Let every young housekeeper do her best to simplify life. It will only add to her powers of hospitality, which should always be without competition - nothing should be done with the idea of surpassing others. The great use of stores and wholesale shops is the knowledge they give of the market price of goods, and, as a matter of fact, often when things are cheapest they are best, as they are then plentiful and in their prime. Never buy anything out of season, is one of the best rules, and on the whole I think it makes the best living. Season in London does not apply to what grows in our gardens. There is, of course, a season for imported goods, such as cranberries, oranges, or the beans from Madeira, and these things vary considerably in price from week to week. Never forget one of my favourite precepts, that if luxuries are bought they should be of the very best, and come from the very best shops. This applies especially to wine, which can only be got good through the thought and knowledge of the host, not forgetting that bad wine is by no means always cheap wine. Flowers have become a somewhat wasteful luxury in London. I see no reason why a table should not be made to look quite as pretty with plate and china, without any flowers at all, or say one Japanese arrangement, which means trouble and taste, not expense. I remember, some years ago, thinking how beautiful a flower decoration was on a dinner-table, and on expressing my admiration to my young hostess, she said, 'I am so glad you like them. They were so cheap. I do not think the whole lot cost more than 5l.!'

To return to the household. By far the easiest servant to secure is a housemaid. This by no means implies that she knows her work. Even trained housemaids are sometimes wrongly trained, and the mistress of the house is often very incapable of teaching even the simplest rules of how to keep a house well aired and yet clean; the London housemaid's idea is to keep it clean by shutting the windows. The right way is to keep windows open day and night, and dust certain pieces of furniture several times a day. It is both economical and clean to make an arrangement with the laundress to do the maids' washing at so much a week a head, instead of giving 'washing money' to the servants themselves. I also think it of great importance that the beer money, instead of being paid weekly, should be added to the wages and paid quarterly. If masters and mistresses only realised the number of young servants who have been taught to drink by being tempted to help themselves to the brandy and whisky on the cold grey mornings when they come to their work, masters and mistresses would be more careful to lock away these things before they go to bed; as, alas! even those who believe that taking spirits before going to bed is very injurious to health, are forced by the laws of hospitality to produce the decanters before the departure of their guests.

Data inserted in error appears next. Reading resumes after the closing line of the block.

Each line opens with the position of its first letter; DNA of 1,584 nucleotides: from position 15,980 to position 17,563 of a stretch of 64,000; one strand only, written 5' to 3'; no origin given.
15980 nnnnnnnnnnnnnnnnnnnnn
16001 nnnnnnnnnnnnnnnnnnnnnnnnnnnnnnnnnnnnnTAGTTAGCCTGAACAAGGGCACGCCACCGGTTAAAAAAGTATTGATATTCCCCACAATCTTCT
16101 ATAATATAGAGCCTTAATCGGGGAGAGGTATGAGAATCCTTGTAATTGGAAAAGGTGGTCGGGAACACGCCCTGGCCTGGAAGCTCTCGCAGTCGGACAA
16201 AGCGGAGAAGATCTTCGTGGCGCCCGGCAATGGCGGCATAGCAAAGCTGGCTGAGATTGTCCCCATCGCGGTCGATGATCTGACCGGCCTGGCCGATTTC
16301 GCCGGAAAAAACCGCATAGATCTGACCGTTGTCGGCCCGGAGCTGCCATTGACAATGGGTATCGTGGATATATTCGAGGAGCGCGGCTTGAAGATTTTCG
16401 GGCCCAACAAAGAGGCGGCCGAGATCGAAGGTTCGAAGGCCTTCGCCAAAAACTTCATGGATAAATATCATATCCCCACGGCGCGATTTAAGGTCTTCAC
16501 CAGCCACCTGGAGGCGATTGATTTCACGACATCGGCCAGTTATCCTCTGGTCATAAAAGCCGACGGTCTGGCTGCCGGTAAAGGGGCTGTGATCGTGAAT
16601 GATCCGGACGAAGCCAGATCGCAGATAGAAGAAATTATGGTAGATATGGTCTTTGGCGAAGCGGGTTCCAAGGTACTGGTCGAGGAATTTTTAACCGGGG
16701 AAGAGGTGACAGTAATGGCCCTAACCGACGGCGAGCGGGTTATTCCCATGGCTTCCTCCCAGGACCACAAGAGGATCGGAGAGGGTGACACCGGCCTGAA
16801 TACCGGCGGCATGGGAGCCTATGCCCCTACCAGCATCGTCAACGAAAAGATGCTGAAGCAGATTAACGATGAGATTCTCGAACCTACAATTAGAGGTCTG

Nothing oils the machinery of the household such as I have been describing so much as the introduction of a very young footman or boy, and in case of the man servant being a soldier servant it becomes almost a necessity, for he has his master's uniforms to attend to, and is often called away by various duties into the country. The boy cleans knives and boots, carries coal, which is injurious heavy work for women; sleeps in the pantry if the man-servant is married, which often means a better class of servant. The boy's help also enables the housemaid to keep entirely to her own work all day, very desirable in London, instead of being called down constantly to answer the door. Once more referring to the list of expenditure for 1,800l. a year, the items marked No. III. will be thought by many to be over-estimated at 100Z. a year, but this is certainly not too much, taking one year with another, if the house, which is so constantly the case in London, has to be painted outside every three years. Others may think 60Z. a year too heavy a charge for coal, but this must include wood for lighting fires, no inconsiderable item in a London house. 20Z. a year for keeping up the stock of linen is rather under than over what I should deem necessary, unless the young menage is very much better set up than is usually the case in England. My estimate for living in London leaves us with the very narrow margin of 150l. a year, but my calculations were upset by finding on inquiry that the rent of even small houses in good localities south of the Park are so much higher than I expected. Some years ago excellent houses were to be had on the north side for 125Z. a year. After all, everything I have said resolves itself into what applies to every income - i.e., to pretend to yourself that you have less than you have got, and then live at that rate, and you will always be rich. This is the honest and comfortable way of living, but it does not perhaps always appear worldly wise, as experience shows us that feckless and extravagant people generally get paid for, somehow, and very often at the expense of those who are careful. It will always be so more or less, and is only the old story of the Prodigal and the son who stays at home.

Living in the country on an income of 1,800 l. a year changes the expenditure in many ways; in some more expensive, and in others cheaper. Shall we not throw into the balance all the unbuyable luxuries the country gives us? Sun and light, air and cleanliness inside and outside the house, winter hoar-frosts and summer's radiant colours, flowers growing at their own sweet will, the song of birds and the ceaseless interest of insect life. 'Life is sweet, brother, there's day and night, brother, both sweet things ; sun, moon and stars, all sweet things; there's likewise a wind on the heath' - so says old George Borrow in'Lavengro,' and few men's writings can take us into the country as his do. The 'wind on the heath,' what is it not worth ? Keats, too, speaks of it in his own gentle way: